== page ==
"This is clearly the first ever Barbie flagship store, where the brand truly comes alive," says Richard Dickson, general manager of Barbie Worldwide. "Girls can design their own Barbie, they can become a stylist, they can do stage shows, there's a Barbie cafe where you can have birthday parties — it truly is an epic center for the Barbie brand at retail."

The store's strategy includes luring an older crowd into Barbie's pink glow. So it offers adult Barbie-inspired fashion, a spa offering pink face masks and — on the sixth floor — a bar serving cocktails, which are, of course, Barbie-themed.

"We have the Barbietini, we have the Malibu Barbie, we have the Bikinitini, a Glamourpolitan, the Pink-me-up," says food and drink consultant Andre Lense, as he dusts chocolate powder through a Barbie-shaped silhouette onto the surface of the fuchsia Barbietini. He cavalierly bats away the notion that men might shy away from the hot-pink sensory overload.

"Wherever there's a Barbie, there will be a Ken," he says.

The lure of the China market was one reason that Mattel chose Shanghai for its first House of Barbie. It's aggressively pursuing developing markets, such as Eastern Europe, Russia and India, which aren't already Barbie-saturated. But when deciding where to place the House of Barbie, Shanghai beat other contenders — including London, Paris, Milan, New York and Los Angeles — because of its strong cross-generation reaction to the doll and the brand.

"There was an amazing connection to Barbie's values," Dickson said. "Barbie in this culture represented a world of possibilities for girls and for women. She's had amazing careers, she has the cars, she has the plane, she has the boyfriend — and she looks fantastic doing it."

But is Barbie facing a midlife crisis? Stiff competition from younger opponents like Bratz dolls has led to a slump in U.S. sales, which are down an average of 12 percent a year over the past five years. Last quarter, battered by the global economic crisis, worldwide Barbie sales plummeted 21 percent, and Mattel's revenues were down 46 percent.

But Dickson says he's confident.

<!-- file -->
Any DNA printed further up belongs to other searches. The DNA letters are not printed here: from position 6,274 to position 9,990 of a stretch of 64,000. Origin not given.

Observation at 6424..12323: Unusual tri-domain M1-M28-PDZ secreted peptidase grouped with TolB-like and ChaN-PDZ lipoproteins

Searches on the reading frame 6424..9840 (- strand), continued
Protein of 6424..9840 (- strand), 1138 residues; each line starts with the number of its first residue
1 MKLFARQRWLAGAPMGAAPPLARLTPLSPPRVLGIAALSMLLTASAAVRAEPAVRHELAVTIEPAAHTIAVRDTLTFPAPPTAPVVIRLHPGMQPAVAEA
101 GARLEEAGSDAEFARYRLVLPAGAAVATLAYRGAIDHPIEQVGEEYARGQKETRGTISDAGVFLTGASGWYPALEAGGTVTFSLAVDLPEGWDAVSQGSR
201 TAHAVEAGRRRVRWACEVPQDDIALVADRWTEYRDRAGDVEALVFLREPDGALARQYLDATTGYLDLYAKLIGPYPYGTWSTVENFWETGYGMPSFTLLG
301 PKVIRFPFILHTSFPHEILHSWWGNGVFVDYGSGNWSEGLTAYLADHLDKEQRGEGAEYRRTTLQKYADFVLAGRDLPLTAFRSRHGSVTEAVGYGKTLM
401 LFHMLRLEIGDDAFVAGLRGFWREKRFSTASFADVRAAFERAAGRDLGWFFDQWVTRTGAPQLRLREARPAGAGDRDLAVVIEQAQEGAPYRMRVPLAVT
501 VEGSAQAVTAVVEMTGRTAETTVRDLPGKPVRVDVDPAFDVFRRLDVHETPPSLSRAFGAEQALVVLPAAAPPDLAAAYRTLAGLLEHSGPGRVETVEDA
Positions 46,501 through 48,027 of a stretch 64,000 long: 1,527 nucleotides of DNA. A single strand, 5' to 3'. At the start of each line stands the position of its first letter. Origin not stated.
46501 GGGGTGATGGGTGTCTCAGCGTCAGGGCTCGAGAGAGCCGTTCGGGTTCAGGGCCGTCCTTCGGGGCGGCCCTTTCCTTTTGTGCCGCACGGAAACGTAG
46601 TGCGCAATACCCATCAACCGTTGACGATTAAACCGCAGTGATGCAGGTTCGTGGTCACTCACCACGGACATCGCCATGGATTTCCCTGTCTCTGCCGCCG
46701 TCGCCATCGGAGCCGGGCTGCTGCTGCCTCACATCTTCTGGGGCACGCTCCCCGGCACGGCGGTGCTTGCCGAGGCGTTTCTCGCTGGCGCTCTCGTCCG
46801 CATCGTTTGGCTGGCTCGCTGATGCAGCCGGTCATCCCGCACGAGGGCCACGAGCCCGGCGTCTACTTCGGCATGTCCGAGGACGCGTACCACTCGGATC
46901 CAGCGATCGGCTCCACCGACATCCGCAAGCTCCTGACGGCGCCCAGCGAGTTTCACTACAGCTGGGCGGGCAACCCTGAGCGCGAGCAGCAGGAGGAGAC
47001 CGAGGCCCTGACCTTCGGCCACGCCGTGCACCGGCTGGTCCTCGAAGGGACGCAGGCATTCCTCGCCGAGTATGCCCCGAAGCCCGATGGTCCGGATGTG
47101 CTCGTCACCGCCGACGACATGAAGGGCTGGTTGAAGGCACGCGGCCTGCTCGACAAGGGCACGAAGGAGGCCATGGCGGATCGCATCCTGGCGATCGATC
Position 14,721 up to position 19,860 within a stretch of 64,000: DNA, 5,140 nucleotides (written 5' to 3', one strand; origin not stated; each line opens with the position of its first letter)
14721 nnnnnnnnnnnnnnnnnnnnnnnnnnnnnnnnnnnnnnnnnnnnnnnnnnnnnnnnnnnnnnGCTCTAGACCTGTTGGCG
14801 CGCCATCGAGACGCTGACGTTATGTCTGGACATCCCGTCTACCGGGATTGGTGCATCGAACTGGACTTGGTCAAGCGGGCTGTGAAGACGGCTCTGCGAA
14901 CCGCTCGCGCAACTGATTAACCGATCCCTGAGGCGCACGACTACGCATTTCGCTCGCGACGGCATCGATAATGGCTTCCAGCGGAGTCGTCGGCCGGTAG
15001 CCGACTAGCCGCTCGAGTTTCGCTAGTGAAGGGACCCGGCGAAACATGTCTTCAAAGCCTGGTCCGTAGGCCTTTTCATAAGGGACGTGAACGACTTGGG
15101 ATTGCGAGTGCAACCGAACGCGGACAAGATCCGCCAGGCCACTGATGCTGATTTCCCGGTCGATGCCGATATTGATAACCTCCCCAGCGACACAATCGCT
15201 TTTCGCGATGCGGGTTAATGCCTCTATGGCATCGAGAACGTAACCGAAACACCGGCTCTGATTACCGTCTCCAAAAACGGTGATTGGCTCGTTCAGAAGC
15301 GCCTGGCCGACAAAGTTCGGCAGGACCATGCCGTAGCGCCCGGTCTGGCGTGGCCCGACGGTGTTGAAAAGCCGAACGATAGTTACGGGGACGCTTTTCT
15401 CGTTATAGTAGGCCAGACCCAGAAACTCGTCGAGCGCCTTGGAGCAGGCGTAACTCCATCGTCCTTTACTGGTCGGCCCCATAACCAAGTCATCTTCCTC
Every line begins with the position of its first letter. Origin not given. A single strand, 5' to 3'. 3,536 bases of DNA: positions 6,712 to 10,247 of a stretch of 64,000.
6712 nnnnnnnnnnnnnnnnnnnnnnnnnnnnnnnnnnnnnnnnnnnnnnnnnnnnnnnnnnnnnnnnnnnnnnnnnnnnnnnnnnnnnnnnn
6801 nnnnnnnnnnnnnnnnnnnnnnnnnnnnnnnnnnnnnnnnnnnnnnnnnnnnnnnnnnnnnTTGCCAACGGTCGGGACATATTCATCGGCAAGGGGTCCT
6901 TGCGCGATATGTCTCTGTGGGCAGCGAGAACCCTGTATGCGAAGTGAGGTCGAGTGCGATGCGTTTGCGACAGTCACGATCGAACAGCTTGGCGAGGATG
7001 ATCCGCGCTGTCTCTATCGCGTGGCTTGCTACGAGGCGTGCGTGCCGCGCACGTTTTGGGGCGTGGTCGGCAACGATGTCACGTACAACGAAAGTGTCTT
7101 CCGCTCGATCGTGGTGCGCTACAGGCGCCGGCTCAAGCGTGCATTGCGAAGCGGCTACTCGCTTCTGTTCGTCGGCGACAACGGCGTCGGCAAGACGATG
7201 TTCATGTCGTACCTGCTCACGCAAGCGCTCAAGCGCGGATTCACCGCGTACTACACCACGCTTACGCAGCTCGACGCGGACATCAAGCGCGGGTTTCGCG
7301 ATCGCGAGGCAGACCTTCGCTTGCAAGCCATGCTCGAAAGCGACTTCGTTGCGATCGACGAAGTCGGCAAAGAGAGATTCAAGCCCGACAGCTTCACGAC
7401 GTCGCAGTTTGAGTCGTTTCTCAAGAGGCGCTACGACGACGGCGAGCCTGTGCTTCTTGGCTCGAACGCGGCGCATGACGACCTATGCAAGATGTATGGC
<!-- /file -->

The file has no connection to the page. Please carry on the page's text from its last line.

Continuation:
"Barbie, despite the fact that [she] had challenging statistical results in the last few years, particularly the last year, still remains the No. 1 fashion doll in the world, the No. 1 toy in the world. Certainly the economic crisis suggests we need to be much more price-sensitive. I think we've reached a new moment in time where value really truly becomes not only just the speak, but the name of the game," he says.

Here, dolls range in price from $10 to $200 — for a Barbie in a Vera Wang wedding dress. But is Barbie too blond, too expensive for the China market? At a Shanghai primary school, opinion is divided.

"She's really pretty," says Wang Yiqi, looking longingly at Barbie's pink frilly miniskirt. The 11-year-old is a marketer's dream: she recognizes the specially designed $35 Shanghai Barbie and can't wait to go to the store. Others aren't quite as positive.

"I've got one just like this at home," says 7-year-old Yang Fangchen, "and it only cost $3, and she has a set of extra clothing."

Mrs. Wu, who's picking up her granddaughter, is horrified to hear of the price. "People of my generation find that really expensive. It's definitely not worth it."

In China, Barbie's world is likely to be full of impersonators. Xu Quanning, secretary general of the Shanghai Toy Trade Association, says that Barbie look-alikes for just $1 or $2 were far outselling the real doll.

As she seeks to conquer new frontiers in China, Barbie's blond ambition might find itself tested by the hard reality of cheap copies.